The Drake Student Services Center is designed to provide assistance with common campus needs, including:
If you have questions or need any additional information about these services, visit Student Services Center web site or contact them at email@example.com. You can also visit the office in lower level Carnegie Hall (east ramp entrance) or call at 515-271-2000.
Cowles Library is the main library of Drake University. The Library provides extensive print and electronic resources used in class assignments and research. Faculty librarians and Library staff work with researchers and students at every stage of the research process and provide instruction in cutting-edge research methods. Librarians teach several First Year Experience and J-Term classes and also offer specialized courses which focus on effective research, information literacy and critical thinking skills.
Cowles Library is the largest private college academic library in Iowa. Print resources include more than half a million books, government documents and scholarly journals. A rapidly growing e-book collection of more than 400,000 volumes is available. The Library provides an extensive collection of online resources including more than 250 electronic databases, covering the entire range of subjects and academic disciplines at Drake. The high quality and broad scope of the Library's electronic resources is a distinguishing feature of the Drake learning experience. Cowles was the first library in Iowa to offer an online service (called SuperSearch) that accesses multiple databases in a single search. The Library provides access to Web of Science and other resources that are generally accessible only to major research universities.
The Library provides provides interlibrary loan services to Drake students (without charge) that link Drake to a global network of libraries. Cowles Library is a member of the resource sharing Central Iowa Academic Library Cooperative, and a founding member of the Central Iowa Collaborative Collections Initiative (CI-CCI) which provides enhanced sharing of collections among six academic libraries. These relationships allow students to rapidly obtain resources they need not found in the core Library collection.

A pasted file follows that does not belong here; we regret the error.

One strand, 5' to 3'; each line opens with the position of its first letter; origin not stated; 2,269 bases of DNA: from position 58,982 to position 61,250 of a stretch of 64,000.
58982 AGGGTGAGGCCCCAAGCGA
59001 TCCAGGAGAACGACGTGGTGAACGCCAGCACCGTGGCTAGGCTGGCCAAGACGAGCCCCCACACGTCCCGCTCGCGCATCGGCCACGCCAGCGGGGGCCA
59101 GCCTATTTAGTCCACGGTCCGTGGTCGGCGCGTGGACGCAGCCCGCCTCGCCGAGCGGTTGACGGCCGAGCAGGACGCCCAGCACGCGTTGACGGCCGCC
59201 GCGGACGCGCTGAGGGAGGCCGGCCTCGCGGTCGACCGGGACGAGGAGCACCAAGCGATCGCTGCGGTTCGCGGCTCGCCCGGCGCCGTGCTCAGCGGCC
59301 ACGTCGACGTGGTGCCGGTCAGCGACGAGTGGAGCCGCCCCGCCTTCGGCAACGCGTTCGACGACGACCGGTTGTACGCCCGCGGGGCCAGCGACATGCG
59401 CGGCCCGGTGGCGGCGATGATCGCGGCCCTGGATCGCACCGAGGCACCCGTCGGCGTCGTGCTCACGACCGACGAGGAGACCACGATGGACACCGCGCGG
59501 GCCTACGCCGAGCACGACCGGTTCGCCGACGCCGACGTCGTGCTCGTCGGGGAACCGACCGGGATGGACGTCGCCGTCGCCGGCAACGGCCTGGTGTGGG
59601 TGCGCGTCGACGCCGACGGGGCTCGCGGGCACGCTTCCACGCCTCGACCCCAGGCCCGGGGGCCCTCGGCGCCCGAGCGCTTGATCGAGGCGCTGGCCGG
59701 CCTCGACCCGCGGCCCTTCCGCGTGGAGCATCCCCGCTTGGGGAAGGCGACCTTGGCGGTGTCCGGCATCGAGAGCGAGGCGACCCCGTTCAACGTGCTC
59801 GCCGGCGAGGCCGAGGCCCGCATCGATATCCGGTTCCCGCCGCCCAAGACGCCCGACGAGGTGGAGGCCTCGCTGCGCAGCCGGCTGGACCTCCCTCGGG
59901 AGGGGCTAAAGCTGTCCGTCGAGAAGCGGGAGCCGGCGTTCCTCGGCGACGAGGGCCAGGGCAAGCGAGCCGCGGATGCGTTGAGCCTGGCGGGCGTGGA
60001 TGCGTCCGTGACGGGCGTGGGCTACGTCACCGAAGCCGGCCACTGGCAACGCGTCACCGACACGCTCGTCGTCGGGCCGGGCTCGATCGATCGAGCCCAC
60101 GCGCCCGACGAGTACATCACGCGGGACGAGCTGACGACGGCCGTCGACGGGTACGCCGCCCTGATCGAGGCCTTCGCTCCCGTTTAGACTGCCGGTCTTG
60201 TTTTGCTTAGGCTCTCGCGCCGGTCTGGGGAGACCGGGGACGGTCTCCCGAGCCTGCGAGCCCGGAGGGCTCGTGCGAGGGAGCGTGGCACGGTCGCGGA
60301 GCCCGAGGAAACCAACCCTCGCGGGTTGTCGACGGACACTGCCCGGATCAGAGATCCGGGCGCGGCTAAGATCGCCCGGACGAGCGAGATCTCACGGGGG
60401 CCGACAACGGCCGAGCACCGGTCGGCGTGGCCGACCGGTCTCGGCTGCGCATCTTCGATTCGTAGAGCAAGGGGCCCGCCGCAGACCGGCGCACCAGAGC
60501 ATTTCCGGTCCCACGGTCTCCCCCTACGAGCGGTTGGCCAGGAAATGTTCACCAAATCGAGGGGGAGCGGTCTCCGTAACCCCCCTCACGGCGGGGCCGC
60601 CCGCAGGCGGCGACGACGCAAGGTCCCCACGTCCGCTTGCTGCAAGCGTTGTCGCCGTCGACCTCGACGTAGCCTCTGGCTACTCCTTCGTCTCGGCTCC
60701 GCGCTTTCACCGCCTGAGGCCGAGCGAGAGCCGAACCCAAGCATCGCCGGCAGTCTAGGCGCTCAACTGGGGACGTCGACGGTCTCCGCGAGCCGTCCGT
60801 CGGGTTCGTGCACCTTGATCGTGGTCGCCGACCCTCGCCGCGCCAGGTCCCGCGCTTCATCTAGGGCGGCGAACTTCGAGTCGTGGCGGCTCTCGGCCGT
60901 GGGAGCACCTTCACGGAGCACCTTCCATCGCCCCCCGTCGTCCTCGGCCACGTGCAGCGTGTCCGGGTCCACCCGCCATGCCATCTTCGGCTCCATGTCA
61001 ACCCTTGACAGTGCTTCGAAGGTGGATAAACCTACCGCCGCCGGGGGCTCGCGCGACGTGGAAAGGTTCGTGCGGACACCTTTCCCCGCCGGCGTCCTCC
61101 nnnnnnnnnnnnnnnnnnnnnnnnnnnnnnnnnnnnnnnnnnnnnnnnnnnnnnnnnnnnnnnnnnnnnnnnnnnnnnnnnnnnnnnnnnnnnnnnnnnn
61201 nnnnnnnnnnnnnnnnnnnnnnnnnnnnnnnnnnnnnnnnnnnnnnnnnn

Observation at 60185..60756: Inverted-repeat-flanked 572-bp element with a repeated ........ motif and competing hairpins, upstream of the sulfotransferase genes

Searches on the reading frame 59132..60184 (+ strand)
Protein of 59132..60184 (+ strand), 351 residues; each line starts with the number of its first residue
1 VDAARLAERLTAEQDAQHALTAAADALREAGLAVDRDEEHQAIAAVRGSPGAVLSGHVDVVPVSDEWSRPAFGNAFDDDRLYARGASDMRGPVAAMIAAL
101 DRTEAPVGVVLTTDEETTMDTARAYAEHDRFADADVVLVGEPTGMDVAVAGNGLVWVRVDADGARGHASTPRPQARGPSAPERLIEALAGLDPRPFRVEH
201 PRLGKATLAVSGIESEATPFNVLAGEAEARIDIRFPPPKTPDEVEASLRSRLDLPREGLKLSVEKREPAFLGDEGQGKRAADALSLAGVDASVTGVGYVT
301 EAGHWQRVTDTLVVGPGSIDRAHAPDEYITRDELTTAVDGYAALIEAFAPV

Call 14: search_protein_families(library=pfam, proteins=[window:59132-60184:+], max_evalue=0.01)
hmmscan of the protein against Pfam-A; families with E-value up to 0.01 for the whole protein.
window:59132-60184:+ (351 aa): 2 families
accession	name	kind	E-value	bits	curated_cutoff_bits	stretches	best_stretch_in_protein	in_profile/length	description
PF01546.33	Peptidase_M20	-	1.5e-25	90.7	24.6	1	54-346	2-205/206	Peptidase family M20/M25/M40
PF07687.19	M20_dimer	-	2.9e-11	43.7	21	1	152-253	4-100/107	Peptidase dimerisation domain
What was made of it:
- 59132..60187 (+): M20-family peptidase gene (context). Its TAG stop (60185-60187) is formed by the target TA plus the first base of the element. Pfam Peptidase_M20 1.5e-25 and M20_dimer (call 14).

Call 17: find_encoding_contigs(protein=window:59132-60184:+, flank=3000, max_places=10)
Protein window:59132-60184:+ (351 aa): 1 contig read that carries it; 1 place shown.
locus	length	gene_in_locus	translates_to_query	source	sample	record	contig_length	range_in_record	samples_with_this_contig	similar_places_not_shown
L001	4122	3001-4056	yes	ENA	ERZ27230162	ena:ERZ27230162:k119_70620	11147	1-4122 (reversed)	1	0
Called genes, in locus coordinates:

Students can obtain assistance in person, online or even by text message through our popular "Ask a Librarian" service. The Library supports mobile device access and off-campus access for our electronic databases, e-books, and interlibrary loan. Students can also get full access to the New York Times using their Drake credentials. Subject and class-specific research guides, compiled by Librarians and Drake faculty, are found in the Research Guides.
The Library provides high-quality study spaces that include quiet study areas, study rooms, group study space, computer collaboration equipment, whiteboards and a popular campus cafe. An After-Hours portion of the Library is open for study when the Library itself is closed. The Library has the largest general-purpose computer lab on campus, with 50 Mac and Windows computers. The Speaking Studio, built in 2014, allows students to practice and record presentations and speeches. The Library collaborates with other departments to provide direct academic support through the Writing Workshop, the Speaking Center, and with Academic Achievement to support tutoring in courses such as Biology, Chemistry, Organic Chemistry and Psychology, as well as assistance with time management and study skills.
Many campus groups and organizations meet in the Library and a wide variety of cultural events and speakers are supported throughout the academic year.
University Archives and Special Collections provides the opportunity for students and researchers to engage in primary research in topics related to government, law, politics, and allied cultural concerns through several notable collections including the Political Papers Collection and the new Iowa Caucus Collection. This unit also provides internships and student work experiences related to museum and archival practice and the opportunity to work on digitization and digital projects.
Drake Technology Services (DTS) supports the innovative use of technology to enhance the Drake experience for faculty, students and staff. DTS
Is a center of excellence for technology and connectivity to all constituents on campus, from students and faculty to staff and leadership.